Celestial Toyroom 511 – Review

From 1976, The Doctor Who Appreciation Society, or DWAS, has been in existence, allowing fans to share their views and opinions in a number of different articles, polls and fan artwork amongst other things. They’ve had a close relationship with the BBC since their beginning and have kept us Doctor Who fans up to date ever since. Also, their monthly regular magazine, Celestial Toyroom is not only the longest-running fan magazine in existence but also the longest-running Doctor Who magazine.

It’s back this month with issue 511, with striking cover art of the brilliant Anthony Ainley Master, from the artist, Connor Adkins, if you haven’t seen his art on Twitter go and take a look, its amazing, I really loved his recent Sixth Doctor spread, with a glass Dalek, a stained-glass Dalek as well as all his companions from onscreen and audio! One might think that, following last months issue which was all about the life and times of 80s producer, John Nathan-Turner, that this issue would be all about the Master. I would assume they are leaving that for next year which marks the anniversary of the Master’s first appearance in Terror of the Autons.

Instead, we get a plethora of fantastic articles and interviews, the first of which from chats to writer Bedwyr Gullidge, who not only writes for Blogtor Who, editing the Big Finish reviews as well as contributing over 500 articles to the site in general, he’s also found time to write the recently published: Doctor Who Exhibitions: The Unofficial and Unauthorised History from Telos Publishing. Interviewer Ian Wheeler lets us get to know him, by asking the normal Who-related questions, favourite Doctor Who story, how did you get into the show, before allowing us to know some really cool things. Gullidge worked as an assistant director on a number of Peter Capaldi episodes. He says how kind Capaldi was and how awesome it was to see the Cybermen coming out of the graves in Death in Heaven. And now we know he owns three complete costumes from the show, the one worn by Martha in Human Nature/The Family of Blood and two worn by Sarah Jane in The Sarah Jane Adventures!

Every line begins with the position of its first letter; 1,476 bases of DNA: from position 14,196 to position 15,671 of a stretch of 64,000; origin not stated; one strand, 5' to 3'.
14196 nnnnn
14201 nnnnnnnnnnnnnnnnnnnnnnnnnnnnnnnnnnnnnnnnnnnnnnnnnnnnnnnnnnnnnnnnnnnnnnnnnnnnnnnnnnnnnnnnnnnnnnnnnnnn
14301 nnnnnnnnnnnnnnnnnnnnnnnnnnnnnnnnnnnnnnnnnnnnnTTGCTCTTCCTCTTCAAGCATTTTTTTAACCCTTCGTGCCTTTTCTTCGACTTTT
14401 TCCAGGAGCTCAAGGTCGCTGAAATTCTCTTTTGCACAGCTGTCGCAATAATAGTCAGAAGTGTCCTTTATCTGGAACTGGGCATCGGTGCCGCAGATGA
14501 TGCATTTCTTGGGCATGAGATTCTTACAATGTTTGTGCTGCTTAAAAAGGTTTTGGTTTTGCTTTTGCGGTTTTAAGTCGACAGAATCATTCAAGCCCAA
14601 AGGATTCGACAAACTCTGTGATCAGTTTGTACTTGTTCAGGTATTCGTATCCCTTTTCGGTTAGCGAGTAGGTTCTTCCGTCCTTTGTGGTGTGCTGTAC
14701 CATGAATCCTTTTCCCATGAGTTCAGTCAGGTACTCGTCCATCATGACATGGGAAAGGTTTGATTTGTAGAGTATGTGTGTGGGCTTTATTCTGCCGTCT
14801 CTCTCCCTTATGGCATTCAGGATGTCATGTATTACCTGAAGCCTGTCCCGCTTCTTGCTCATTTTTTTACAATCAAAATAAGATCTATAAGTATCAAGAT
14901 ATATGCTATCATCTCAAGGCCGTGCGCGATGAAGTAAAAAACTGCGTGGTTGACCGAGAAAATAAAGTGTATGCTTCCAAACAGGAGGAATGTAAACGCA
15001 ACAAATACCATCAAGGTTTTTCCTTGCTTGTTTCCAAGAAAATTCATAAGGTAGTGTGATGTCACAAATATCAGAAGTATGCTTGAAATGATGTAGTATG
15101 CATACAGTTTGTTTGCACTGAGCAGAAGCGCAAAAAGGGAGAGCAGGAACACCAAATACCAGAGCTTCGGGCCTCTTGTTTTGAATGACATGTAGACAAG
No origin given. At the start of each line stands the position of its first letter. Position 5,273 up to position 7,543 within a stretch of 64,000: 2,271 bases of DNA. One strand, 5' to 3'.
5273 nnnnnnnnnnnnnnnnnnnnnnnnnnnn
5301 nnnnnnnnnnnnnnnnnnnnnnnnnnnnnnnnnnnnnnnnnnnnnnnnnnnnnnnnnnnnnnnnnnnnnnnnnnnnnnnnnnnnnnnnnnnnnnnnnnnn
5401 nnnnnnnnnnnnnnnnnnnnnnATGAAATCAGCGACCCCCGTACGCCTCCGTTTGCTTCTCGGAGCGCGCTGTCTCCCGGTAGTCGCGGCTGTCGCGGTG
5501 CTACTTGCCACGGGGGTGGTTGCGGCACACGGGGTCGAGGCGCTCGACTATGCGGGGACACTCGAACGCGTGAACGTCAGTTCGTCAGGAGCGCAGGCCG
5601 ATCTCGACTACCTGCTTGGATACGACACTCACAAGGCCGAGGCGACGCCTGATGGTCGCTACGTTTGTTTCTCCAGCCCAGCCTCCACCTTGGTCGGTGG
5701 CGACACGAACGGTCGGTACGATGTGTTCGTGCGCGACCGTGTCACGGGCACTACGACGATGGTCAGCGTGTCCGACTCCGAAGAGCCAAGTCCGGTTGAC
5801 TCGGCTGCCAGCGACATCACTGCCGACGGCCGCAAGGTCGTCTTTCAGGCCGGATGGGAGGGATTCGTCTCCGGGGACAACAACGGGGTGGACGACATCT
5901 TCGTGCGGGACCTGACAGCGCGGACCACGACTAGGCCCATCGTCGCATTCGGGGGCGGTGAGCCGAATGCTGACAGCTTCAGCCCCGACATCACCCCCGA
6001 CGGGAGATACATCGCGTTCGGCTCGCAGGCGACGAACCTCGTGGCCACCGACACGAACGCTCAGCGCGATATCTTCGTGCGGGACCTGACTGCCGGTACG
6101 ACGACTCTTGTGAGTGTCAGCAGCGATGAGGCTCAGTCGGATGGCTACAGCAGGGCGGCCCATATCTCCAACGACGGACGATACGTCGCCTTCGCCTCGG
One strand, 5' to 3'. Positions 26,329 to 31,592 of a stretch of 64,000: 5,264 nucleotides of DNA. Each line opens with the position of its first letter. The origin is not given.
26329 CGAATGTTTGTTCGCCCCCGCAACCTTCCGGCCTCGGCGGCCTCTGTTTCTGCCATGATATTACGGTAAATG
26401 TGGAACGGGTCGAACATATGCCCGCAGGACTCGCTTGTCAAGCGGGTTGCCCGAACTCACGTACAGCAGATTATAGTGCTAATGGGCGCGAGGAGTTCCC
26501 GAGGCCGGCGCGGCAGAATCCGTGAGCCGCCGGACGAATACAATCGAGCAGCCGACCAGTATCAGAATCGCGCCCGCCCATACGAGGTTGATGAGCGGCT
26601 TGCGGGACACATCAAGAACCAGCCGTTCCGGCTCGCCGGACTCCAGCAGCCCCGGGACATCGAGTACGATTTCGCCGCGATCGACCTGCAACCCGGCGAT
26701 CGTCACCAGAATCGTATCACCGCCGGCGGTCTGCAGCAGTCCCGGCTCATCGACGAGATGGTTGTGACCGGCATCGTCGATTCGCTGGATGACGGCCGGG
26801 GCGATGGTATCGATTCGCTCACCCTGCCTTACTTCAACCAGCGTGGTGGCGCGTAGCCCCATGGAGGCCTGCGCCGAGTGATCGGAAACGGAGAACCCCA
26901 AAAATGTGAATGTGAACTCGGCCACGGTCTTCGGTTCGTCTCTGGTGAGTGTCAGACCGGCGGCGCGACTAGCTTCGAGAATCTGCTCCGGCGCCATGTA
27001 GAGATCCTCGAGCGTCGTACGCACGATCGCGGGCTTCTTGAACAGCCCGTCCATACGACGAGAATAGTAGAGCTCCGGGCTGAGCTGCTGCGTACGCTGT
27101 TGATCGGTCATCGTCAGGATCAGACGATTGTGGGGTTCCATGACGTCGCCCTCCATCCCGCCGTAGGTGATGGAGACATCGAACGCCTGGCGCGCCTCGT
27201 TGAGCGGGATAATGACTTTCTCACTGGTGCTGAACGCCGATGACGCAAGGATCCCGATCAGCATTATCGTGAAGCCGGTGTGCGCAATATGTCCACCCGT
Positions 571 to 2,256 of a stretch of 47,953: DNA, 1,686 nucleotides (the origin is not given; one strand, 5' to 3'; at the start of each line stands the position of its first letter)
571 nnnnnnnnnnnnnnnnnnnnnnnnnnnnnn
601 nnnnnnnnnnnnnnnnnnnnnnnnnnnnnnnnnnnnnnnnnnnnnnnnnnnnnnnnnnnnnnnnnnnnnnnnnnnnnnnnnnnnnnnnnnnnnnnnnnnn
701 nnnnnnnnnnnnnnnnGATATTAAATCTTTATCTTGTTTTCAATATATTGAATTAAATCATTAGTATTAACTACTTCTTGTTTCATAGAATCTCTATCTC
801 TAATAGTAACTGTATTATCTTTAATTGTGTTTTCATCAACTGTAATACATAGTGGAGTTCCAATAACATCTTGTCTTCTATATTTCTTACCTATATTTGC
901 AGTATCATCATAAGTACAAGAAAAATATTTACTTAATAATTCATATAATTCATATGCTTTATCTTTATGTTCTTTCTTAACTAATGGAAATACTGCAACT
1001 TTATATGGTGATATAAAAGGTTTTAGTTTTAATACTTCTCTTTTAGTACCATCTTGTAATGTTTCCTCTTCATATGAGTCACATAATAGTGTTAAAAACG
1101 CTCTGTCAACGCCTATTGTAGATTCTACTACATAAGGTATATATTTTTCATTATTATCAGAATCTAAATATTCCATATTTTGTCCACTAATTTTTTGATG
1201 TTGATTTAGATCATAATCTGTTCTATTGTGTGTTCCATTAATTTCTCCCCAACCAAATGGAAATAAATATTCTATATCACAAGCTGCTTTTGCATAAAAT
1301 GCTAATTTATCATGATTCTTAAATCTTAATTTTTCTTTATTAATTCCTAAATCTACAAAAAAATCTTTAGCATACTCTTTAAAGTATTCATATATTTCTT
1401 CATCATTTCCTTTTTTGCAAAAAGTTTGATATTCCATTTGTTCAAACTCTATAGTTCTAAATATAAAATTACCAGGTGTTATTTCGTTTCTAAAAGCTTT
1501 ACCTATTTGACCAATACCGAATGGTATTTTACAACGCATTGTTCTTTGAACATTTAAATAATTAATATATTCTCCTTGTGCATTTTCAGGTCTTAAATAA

Of course, Wheeler is quick to expand on the book and talks with him through a number of questions about favourite facts, where the idea came from to write the book as well as whether we’ll see any more exhibitions again. Speaking for myself, I think that there would be a lot of interest, especially if the attention the costumes got at last years MCM Comic Con was anything to go by, you had to get to the stall really early because by midday you couldn’t see them for all the people! Hopefully, this won’t be the only book Gullidge writes or contributes towards!

Doctor Who Youtuber, Joshua Snares, who published some truly brilliant background videos on the Missing Episodes from the 60s, talks us through creating a successful Doctor Who YouTube channel. I really like the videos he puts out, and as a budding YouTuber with two of my friends, trying to make content about Doctor Who is a real nightmare, especially for the BBC blocking everything every two seconds. I’ve nothing but respect for Snares and hope he keeps the channel going!